Nebraska in the national news: October 2018
An opinion piece about self-driving cars creating less walkable, livable communities and a podcast about the differences between conservatives and liberals were among 35-plus national news items involving University of Nebraska–Lincoln faculty, administrators, students and programs in October.
Daniel Piatkowski, assistant professor of community and regional planning, wrote an Oct. 2 piece for The Conversation suggesting that autonomous vehicles will run counter to modern urban planning goals of creating people-centered communities.
“We can have a world of safe, efficient, driverless cars, or we can have a world where people can walk, bike and take transit in high-quality, human-scaled communities,” he wrote.
One possible solution would be to put self-driving cars and bicycles on different areas of streets, or transform certain streets into “autonomous only” thoroughfares. But these massive road-building projects would be expensive.
Another solution would be to make new rules governing how people should behave around autonomous vehicles.
“However, telling people what they can and can’t do in the streets raises a key problem,” he wrote. “In vibrant communities, roads are public property, which everyone can use for transportation, of course — but also for commerce, civil discourse and even civil disobedience.”
John Hibbing, Foundation Regent University Professor of Political Science, was the guest on National Public Radio’s Hidden Brain podcast on Oct. 8. He discussed the psychological and neurological differences between conservatives and liberals.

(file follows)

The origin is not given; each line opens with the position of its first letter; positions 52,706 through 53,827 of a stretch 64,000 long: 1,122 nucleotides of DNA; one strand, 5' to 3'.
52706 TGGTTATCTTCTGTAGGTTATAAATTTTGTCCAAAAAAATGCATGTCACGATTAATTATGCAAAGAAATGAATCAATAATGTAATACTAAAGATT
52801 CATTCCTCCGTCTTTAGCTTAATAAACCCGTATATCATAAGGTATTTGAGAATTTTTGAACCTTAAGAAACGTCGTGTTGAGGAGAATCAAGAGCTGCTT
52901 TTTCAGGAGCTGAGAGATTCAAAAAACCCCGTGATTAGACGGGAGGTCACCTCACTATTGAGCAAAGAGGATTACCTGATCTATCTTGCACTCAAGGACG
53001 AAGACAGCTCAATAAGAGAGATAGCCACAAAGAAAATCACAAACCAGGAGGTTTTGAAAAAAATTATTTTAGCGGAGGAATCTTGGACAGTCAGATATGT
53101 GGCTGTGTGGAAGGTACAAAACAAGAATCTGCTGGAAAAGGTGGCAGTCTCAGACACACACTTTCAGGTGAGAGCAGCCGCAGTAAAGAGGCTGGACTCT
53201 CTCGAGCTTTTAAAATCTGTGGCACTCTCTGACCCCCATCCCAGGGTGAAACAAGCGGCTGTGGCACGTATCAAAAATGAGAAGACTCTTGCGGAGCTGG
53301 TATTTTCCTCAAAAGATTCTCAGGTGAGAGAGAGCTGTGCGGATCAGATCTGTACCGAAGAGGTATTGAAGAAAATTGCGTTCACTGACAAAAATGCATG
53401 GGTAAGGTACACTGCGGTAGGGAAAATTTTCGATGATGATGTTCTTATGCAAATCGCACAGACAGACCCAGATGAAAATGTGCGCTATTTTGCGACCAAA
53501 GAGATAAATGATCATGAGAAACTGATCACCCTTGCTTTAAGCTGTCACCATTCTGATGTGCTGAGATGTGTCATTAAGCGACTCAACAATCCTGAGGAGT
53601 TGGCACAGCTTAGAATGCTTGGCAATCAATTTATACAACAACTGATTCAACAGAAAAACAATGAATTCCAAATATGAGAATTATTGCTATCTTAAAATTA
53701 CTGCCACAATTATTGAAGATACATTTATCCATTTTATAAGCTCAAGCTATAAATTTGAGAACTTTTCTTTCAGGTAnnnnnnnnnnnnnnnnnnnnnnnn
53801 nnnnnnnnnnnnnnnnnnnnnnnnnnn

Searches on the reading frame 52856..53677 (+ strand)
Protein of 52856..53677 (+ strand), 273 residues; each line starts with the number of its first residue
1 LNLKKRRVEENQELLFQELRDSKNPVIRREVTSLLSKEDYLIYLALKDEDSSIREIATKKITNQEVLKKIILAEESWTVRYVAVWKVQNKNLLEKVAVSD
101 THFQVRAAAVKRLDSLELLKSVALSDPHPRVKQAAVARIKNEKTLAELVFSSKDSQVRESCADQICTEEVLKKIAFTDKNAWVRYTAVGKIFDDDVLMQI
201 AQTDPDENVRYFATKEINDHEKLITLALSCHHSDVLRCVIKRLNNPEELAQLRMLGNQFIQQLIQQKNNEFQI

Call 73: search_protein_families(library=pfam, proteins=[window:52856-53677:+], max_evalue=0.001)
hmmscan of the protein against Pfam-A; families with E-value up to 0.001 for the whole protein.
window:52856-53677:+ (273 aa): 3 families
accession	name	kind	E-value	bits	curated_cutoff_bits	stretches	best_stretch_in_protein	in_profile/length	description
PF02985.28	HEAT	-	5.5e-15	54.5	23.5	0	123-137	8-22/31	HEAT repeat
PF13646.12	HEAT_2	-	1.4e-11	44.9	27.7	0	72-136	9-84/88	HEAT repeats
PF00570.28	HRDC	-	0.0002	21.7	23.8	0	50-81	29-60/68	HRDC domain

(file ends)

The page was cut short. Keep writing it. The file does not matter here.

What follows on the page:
Hibbing said about 30 to 40 percent of people’s political attitudes comes from genetics and the rest comes from environment and upbringing. He said understanding these biological underpinnings of political beliefs should help people have more empathy for others with whom they may disagree.
“I believe we have always had this very same division, this very basic difference between people who are fairly sensitive to threats and think we need to be vigilant and those people who are more into experimentation and trying new things,” Hibbing said.
The interview was picked up by more than 30 public-radio stations across the country.
Adam Houston, earth and atmospheric sciences, is leading an ambitious new study to use drones to track tornadoes in the Great Plains. The goal is to better understand the causes of tornadoes. Articles on the research appeared in the Grand Island Independent, Lincoln Journal Star, Norfolk Daily News, Omaha World-Herald, Scottsbluff Star-Herald, Drone Below and Unmanned Aerial Online.
Gus Hurwitz, law, was quoted in an Oct. 1 Salon article on the U.S. Department of Justice suing California over its new net neutrality law. He said he thought the Justice Department was well within its rights to file the lawsuit.
Hurwitz also was quoted about the challenges of expanding internet access in Nebraska in an Oct. 17 Popular Science article. The story focused on major science policy issues facing each state.
Sue Swearer, educational psychology, was interviewed for the Oct. 1 episode of the Hilarious World of Depression podcast. The topic was mental health during adolescence.
The Federal Aviation Administration is asking for public comments on an exemption for a Louisiana-based company to use fire-starting drones to execute controlled burns to clear out underbrush. This type of drone application has been under study at Nebraska’s NIMBUS Lab. The lab was mentioned in an Oct. 2 Inside Unmanned Systems article on the public-comment request.
Frans von der Dunk, space law, was interviewed for an Oct. 5 Politico Space story on possible cooperation between the American and Chinese space agencies. He said current U.S. law presents an “immense barrier” to such cooperation. However, there is a precedent: NASA’s partnership with Russia on the International Space Station after the Cold War.
Von der Dunk also participated in a Newsy interview Oct. 9 in which he discussed laws related to space travel.
The Mitchell (South Dakota) Daily Republic ran a feature story Oct. 6 on Shelby Riggs, a senior agricultural economics major who just finished her reign as Miss Rodeo University of Nebraska–Lincoln.